I think we can all agree that taking what they do elsewhere in the soccer world and applying it here, is not easy.
But the reasons behind that aren’t necessarily what you think.
Perhaps the biggest and least understood reason for the difficulty is interpretation.
You see, reading or witnessing something, and properly interpreting what you read or witnessed, are two entirely different things.
The director of the Ajax youth academy is Jan Olde Riekerink, […] who spends much of his day walking from field to field, observing. […] “He is always watching, like a spy,” …
One Sunday in March, I was on the sideline of a game — Ajax’s 15-year-olds matched up against the youth academy of another Dutch professional club — when I noticed Riekerink behind me. He was by himself, bundled into his parka and writing in a small notebook. With the Ajax boys up two goals and dominating the action, I told him I was impressed by their skill. (I was always impressed by the quality of play at De Toekomst.) “Really?” he responded. “To me this is a disaster.”
That is an excerpt from a long form New York Times piece from 2010.
And while everyone stateside was saying how amazing the article was, it seemed as though they missed the single most revealing insight of the whole thing – contained in that excerpt.
It’s an example of just how important context, and a capacity for it, is.
What does this mean for you?
You are in the American soccer environment. You are not at La Masia, or Clairefontaine, or Ajax, or anywhere else.
Of course there is value in reading books, and articles, and quotes, or even going to those places and witnessing sessions and talking to practitioners. All great stuff. All part of the learning process. But it’s just that, a process. Doing those things does not give you the recipe.
The first problem, as we noted above, is a capacity for proper interpretation and context.
The second problem, involves taking what you think you understood, applying it, trying to find out what seems to work, what doesn’t … and then modifying or deleting. This is the trial and error cycle.
Each cycle lasting many months to years! And it never ends (unless you settle).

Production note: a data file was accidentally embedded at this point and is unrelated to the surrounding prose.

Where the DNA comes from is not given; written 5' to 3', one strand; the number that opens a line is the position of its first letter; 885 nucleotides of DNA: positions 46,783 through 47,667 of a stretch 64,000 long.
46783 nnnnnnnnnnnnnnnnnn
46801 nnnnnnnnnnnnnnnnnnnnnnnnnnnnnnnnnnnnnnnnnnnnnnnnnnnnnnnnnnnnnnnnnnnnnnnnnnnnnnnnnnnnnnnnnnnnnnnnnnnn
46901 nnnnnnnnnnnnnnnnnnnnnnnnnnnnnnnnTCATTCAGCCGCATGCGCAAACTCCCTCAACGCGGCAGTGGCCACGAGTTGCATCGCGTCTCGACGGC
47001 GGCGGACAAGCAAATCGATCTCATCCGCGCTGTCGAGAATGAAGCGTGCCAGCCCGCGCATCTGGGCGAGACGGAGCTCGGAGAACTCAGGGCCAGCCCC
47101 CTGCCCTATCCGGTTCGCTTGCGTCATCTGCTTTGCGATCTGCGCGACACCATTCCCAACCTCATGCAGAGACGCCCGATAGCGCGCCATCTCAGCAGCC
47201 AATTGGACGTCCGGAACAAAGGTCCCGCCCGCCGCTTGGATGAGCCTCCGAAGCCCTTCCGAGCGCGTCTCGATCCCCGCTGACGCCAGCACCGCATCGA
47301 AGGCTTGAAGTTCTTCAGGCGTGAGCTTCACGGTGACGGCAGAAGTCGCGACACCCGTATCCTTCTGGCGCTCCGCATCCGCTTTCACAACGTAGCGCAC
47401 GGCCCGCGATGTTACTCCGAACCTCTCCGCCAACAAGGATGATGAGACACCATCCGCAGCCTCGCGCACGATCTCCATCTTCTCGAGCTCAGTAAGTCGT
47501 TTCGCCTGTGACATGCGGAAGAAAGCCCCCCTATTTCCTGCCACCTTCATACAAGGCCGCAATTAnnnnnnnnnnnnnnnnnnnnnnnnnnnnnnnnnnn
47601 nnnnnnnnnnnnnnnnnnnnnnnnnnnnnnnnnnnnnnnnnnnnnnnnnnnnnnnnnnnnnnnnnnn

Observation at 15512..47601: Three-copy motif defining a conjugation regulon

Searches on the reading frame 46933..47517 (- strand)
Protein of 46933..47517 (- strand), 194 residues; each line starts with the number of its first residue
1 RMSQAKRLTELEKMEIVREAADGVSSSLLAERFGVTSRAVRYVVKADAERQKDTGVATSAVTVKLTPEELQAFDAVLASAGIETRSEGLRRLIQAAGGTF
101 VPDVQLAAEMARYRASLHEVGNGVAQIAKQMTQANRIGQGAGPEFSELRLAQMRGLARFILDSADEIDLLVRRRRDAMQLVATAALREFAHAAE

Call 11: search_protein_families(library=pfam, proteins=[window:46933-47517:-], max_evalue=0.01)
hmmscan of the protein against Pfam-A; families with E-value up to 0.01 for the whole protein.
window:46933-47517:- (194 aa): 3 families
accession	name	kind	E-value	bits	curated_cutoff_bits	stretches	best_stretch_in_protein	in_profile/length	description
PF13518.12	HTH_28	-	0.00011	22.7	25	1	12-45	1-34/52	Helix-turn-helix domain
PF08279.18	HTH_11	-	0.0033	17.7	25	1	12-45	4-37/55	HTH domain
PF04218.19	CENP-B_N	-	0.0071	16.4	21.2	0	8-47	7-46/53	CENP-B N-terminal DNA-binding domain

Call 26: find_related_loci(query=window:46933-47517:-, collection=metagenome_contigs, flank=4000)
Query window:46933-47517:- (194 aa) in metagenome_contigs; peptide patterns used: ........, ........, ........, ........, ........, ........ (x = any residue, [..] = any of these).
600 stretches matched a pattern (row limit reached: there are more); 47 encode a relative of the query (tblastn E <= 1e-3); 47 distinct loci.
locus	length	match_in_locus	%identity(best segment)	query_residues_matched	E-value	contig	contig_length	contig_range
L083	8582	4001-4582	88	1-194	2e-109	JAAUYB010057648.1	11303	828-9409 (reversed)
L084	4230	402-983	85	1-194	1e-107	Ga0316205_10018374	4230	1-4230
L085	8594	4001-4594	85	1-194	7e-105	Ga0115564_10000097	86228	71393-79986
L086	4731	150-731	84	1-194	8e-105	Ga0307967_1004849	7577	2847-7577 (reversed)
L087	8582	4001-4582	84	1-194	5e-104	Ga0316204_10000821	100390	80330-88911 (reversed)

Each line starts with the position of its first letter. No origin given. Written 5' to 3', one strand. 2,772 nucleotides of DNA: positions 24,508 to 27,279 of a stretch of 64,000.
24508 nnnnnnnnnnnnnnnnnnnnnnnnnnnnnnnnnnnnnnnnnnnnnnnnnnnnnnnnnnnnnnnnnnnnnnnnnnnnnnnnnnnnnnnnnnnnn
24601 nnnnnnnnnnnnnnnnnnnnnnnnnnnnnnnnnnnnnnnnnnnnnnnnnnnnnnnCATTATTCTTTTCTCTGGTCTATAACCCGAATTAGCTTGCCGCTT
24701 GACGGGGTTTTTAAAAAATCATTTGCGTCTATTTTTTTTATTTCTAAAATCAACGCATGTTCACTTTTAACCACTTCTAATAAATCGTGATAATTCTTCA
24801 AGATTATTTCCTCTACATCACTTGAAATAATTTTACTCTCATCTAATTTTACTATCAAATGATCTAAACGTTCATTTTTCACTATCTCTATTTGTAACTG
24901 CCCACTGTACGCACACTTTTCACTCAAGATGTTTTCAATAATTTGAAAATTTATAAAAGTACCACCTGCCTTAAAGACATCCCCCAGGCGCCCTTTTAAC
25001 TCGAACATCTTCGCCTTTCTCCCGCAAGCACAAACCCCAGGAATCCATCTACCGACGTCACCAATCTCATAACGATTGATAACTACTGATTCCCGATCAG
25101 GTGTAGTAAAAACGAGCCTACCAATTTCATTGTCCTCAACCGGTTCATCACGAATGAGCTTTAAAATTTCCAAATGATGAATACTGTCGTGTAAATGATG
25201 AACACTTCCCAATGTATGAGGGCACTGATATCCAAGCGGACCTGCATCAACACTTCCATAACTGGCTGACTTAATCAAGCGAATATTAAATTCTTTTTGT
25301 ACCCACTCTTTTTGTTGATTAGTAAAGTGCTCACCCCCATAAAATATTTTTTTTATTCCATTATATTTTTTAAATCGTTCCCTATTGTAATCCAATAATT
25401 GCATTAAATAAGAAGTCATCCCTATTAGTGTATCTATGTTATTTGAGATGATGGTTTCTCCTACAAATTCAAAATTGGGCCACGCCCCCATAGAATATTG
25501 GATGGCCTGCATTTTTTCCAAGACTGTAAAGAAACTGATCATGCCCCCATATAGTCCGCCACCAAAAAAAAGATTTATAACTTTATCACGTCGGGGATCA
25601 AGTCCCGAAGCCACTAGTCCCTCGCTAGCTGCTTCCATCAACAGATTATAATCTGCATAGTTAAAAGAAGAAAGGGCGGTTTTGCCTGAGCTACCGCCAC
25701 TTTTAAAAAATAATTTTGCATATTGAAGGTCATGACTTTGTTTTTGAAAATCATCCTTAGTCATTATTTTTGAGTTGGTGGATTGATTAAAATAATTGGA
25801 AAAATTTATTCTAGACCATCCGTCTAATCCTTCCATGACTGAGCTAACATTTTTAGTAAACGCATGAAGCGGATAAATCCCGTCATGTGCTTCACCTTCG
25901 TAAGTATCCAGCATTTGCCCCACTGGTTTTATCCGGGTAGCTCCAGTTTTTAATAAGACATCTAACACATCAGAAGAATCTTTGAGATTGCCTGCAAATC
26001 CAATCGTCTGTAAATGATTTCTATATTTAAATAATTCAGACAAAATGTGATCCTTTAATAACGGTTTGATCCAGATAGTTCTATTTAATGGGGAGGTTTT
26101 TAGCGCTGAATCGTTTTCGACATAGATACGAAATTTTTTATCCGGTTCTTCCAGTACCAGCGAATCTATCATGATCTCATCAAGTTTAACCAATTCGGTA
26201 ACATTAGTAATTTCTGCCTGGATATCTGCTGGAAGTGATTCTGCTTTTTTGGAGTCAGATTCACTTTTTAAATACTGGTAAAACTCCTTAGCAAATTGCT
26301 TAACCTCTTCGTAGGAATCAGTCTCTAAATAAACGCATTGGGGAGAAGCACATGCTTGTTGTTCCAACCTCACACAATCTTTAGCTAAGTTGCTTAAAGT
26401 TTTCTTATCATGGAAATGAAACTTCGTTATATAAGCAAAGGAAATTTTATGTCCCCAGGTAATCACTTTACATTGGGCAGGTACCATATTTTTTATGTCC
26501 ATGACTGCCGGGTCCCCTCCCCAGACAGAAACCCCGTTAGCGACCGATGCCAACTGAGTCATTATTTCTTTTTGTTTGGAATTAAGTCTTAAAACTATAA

To think the methodology they apply at those places is directly transferrable to your environment is foolish. Actually, to think one fully understands their methodology from reading and anecdotes is pretty foolish too.
Why their methodology does not apply
Assuming their methodology can be encapsulated in some recipe (which it can’t), you can not just take that recipe and apply it here.
- You train twice a week, they may be training 4.
- You have no assistants, they have an entire club of assistants.
- You have commuter players, they may have some form of residency or ownership.
- You have parent intrusion, they don’t.
- You have no first team inspiring your players, they do.
I could go on forever, but you get the idea.
Well, you’ve got two choices.
- You change the environment to match theirs.
- You morph the methodology.
Good luck with the first. I suggest the second.
Technical, Tactical, Psychological, Physical
You may be familiar with these four fundamental properties that make up a player. That each are important, that each are linked, and that the challenge is in how to develop each (ie methodology).
A large chunk of 3four3 is dedicated to the following assertion:
It’s the brain.
It’s game understanding, sophisticated decision-making, and in the “psychological” sense … a professional mindset.
So the challenge for our coaches and clubs at any level is in how to get our products as close to our international counterparts in those areas.
How does one extract and properly implement the right components from our international colleagues and apply them here?
After just a couple more articles, we’ll be offering the very basics of our implementation.